, pope benedict xvi does have something on pope john paul ii, the catholic church experienced a 6% increase in favorability, up from 56% during pope john paul ii's tenure and that's what the survey says. >>> coming up, she beats out her husband in almost every popularity poll. now michelle obama is back on the road and we'll look at what the second term may hold for the first lady. >>> first, the latest from south africa on where the olympic star accused of murder is now a day after being released on bail. you're watching msnbc. i've always had to keep my eye on her... but, i didn't always watch out for myself. with so much noise about health care... i tuned it all out. with unitedhealthcare, i get information that matters... my individual health profile. not random statistics. they even reward me for addressing my health risks. so i'm doing fine... but she's still going to give me a heart attack. we're more than 78,000 people looking out for more than 70 million americans. that's health in numbers. unitedhealthcare. >>> more than 100 days after hurricane sand e some storm victims
by his predecessor john paul ii. they will look for somebody who will continue the same ol' outdated policies. with this new conclave, you may get a new face for the catholic church, but it will be the same ol' stuff. and it ain't goting to work. see you back here go ahead on monday. >> this is "the bill press show." ♪ theme ♪ stephanie: ok, then, hello happy friday, everybody. jacki sheckner had to do an emergency valentine's day intervention last night. >> yeah. stephanie: we were having a rough valentine. however, we did not just get off a carnival cruise ship. >> so you're not covered in crap. stephanie: emotionally i am. >> i did administer tough love. stephanie: that's what you're good at. >> get over it. stephanie: get off the cross somebody needs the wood. >> she always feels good calling me and then whatever, get off the phone. stephanie: i get my tough love and i know she's got other people to move on to. >> pity party we wrap it up. stephanie: we're on a schedule here. stephanie: b.f.f. in the current news center, jacki sheckner. >> president obama will welco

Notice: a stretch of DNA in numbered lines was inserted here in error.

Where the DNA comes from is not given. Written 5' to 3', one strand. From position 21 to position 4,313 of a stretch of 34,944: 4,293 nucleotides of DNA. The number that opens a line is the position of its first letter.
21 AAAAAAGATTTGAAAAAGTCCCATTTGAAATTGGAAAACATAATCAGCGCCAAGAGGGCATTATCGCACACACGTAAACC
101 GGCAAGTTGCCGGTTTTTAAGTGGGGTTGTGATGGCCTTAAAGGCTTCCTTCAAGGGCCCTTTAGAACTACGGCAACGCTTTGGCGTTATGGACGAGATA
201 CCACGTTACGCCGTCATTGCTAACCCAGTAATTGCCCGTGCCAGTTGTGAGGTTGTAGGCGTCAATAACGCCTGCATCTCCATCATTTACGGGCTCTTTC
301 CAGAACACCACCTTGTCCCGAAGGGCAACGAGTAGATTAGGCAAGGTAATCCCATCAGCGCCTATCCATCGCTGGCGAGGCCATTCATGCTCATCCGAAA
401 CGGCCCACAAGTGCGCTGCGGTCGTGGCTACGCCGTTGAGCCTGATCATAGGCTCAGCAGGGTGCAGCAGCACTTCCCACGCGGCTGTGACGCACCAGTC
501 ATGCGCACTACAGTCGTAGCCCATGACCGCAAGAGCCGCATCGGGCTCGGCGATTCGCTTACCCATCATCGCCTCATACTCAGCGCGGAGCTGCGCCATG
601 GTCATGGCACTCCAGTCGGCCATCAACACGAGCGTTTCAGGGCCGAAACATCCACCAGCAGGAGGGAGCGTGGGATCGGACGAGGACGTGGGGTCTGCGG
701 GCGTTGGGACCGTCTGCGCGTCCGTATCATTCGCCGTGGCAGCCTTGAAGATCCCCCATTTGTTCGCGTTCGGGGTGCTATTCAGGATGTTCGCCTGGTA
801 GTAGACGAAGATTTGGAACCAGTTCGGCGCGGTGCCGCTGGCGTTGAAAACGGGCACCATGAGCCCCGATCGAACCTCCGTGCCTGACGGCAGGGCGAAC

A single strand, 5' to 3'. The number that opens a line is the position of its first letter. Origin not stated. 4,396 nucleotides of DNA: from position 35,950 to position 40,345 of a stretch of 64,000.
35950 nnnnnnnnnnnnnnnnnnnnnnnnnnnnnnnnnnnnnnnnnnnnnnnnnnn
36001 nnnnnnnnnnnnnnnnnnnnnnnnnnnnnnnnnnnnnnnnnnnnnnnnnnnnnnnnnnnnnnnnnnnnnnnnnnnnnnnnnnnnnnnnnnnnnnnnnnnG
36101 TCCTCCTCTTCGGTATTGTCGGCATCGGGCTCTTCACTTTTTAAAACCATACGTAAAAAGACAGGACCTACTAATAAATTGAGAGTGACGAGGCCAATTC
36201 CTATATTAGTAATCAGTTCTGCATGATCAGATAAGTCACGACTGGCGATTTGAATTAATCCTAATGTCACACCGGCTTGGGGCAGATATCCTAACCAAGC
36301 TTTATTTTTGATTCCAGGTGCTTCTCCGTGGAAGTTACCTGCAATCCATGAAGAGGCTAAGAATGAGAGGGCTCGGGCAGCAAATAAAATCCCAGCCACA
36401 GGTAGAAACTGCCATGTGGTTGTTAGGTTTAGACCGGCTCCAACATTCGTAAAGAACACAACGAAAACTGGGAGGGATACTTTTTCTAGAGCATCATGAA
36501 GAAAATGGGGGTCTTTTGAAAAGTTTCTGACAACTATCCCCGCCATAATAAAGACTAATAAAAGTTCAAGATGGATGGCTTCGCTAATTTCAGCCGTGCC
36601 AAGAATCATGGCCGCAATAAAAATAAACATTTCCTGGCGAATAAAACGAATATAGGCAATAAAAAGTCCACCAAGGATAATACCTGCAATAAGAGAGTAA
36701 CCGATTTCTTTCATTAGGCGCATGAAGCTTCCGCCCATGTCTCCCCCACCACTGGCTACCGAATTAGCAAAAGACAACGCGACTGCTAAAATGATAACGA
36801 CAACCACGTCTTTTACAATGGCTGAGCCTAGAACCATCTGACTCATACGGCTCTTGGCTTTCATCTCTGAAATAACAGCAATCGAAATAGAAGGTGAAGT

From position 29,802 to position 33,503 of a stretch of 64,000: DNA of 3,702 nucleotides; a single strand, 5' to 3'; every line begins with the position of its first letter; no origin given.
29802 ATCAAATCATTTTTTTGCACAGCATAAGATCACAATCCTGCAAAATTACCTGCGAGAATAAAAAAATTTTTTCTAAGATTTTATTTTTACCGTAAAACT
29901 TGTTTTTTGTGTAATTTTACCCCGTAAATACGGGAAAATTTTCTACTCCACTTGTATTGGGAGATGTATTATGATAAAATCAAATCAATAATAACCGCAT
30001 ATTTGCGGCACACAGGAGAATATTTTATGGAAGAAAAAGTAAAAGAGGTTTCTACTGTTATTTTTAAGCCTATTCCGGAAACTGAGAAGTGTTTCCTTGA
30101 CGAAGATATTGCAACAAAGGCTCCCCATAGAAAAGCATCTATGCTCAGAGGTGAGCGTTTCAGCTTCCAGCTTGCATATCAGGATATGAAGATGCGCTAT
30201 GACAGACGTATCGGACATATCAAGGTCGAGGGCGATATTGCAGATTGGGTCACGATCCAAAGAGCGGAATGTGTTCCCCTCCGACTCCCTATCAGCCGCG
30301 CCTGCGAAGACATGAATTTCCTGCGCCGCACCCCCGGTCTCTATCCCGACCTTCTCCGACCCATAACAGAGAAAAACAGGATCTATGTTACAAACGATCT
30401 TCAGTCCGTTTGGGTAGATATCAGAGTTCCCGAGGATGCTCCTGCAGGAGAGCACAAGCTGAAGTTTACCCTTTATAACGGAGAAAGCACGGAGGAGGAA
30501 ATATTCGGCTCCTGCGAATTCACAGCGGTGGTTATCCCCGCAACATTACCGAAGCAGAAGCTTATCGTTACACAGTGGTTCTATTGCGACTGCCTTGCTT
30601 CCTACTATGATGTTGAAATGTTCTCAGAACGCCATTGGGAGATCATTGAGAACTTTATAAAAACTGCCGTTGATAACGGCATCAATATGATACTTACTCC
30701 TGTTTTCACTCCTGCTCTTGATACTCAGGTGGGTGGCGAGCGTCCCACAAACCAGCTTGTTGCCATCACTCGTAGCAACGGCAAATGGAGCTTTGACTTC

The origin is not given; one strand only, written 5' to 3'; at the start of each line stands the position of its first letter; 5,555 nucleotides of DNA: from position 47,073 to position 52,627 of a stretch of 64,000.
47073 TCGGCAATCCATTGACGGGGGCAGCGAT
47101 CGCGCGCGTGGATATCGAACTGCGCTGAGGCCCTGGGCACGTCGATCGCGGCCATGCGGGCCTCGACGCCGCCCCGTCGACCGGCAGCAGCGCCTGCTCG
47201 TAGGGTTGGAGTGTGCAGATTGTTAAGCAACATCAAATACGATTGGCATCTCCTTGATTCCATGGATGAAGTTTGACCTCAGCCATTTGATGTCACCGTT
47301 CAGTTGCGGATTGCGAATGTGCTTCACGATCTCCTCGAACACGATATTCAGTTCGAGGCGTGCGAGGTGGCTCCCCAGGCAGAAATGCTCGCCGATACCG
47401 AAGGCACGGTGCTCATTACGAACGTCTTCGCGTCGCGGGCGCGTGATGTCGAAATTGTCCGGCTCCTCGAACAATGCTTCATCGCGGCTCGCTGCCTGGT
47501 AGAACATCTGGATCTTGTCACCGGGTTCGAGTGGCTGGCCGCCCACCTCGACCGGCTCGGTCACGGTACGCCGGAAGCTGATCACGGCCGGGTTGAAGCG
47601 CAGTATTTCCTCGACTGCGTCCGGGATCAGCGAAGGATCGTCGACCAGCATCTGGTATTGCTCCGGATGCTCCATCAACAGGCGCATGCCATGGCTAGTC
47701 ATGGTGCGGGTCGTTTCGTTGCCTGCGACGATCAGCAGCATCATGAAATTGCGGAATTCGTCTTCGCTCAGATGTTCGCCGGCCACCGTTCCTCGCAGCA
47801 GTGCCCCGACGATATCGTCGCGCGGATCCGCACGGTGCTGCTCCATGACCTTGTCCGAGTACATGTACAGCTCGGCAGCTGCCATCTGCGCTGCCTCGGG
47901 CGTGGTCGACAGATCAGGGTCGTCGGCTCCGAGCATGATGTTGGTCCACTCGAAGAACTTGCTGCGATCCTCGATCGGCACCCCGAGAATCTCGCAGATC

. we are very grateful for him to part -- for participating. andrew koppelman is the john paul stevens professor of law at northwestern university. he received his bachelor's from the university of chicago and his jd and phd from yale law school. his scholarship focuses on issues at the intersection of law and political philosophy. he is the author of "defending american religious neutrality," and several other books. and more than 80 articles and scholarly journals. sherif girgis is a phd student in philosophy at princeton university and a jd candidate at yale law school. after graduating from princeton , where he won prizes for best senior thesis in ethics and philosophy, as well as the dante society prize, he obtained a degree from the university of oxford as a rhodes scholar. he is the author of a recent book "what is marriage," described as the most formidable defense of traditional marriage ever written. we are grateful to him for participating in this event. >> thank you so much for the introduction. thanks, everyone, for coming. a special thanks to professor koppelman. i have a